July 22, 2014 1 Photo

  • Suspicious blinking package with battery pack causes police to evacuate business area

    A package with a battery pack and a blinking red light found on the desk of an employee at MSC, 28551 Laura Court, Elkhart, caused police and firefighters to evacuate the area this morning.
    The package turned out to be a GPS tracking device and not a bomb.

    July 22, 2014

  • Cat beaten to death in burglary

    A house cat was found beaten to death following a burglary at a home in Howe Sunday.

    July 21, 2014

  • GN140721 Kosciusko Fatal Photo #2.jpg Fiery crash kills one, critically injures two in North Webster

    A fiery crash in North Webster left a Pennsylvania man dead and two others critically injured at 3:21 p.m. Sunday on Ind. 13, near Esterbrook Drive.

    July 21, 2014 4 Photos

Parade
Magazine

Click HERE to read all your Parade favorites including Hollywood Wire, Celebrity interviews and photo galleries, Food recipes and cooking tips, Games and lots more.
AP Video
Fighting Blocks Access to Ukraine Crash Site Dangerous Bacteria Kills One in Florida Workers Dig for Survivors After India Landslide Texas Scientists Study Ebola Virus Smartphone Powered Paper Plane Debuts at Airshow Southern Accent Reduction Class Cancelled in TN Raw: Deadly Landslide Hits Indian Village Obama Chides House GOP for Pursuing Lawsuit New Bill Aims to Curb Sexual Assault on Campus Russia Counts Cost of New US, EU Sanctions 3Doodler Bring 3-D Printing to Your Hand Six PA Cops Indicted for Robbing Drug Dealers Britain Testing Driverless Cars on Roadways Raw: Thousands Flocking to German Crop Circle At Least 20 Chikungunya Cases in New Jersey Raw: Obama Eats Ribs in Kansas City In Virginia, the Rise of a New Space Coast Raw: Otters Enjoy Water Slides at Japan Zoo NCAA Settles Head-injury Suit, Will Change Rules Raw: Amphibious Landing Practice in Hawaii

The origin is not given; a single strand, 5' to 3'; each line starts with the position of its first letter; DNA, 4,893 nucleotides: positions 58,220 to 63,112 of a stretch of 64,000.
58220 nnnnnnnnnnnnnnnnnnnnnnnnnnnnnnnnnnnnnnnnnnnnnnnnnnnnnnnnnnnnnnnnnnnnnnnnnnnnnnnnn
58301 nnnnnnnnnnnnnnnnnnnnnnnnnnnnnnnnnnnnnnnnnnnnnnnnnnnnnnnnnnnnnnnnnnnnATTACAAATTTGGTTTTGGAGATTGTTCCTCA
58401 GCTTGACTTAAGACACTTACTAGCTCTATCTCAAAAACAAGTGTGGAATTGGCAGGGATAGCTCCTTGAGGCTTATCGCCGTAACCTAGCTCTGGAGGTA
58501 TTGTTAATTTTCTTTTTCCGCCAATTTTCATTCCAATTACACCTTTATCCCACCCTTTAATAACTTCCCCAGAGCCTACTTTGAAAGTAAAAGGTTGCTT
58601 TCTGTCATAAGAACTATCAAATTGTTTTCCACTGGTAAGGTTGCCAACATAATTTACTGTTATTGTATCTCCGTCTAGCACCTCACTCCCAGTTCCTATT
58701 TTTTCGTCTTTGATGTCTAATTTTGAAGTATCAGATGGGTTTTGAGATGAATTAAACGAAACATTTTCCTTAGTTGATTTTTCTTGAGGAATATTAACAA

Poll

With military action and tensions escalating between Russia and Ukraine, as well as Israel and Palestine, are you worried that the U.S. and other nations may get drawn into these conflicts?

Yes, it is a great concern of mine
I’m a little worried, but not too much
No, I’m not worried at all
     View Results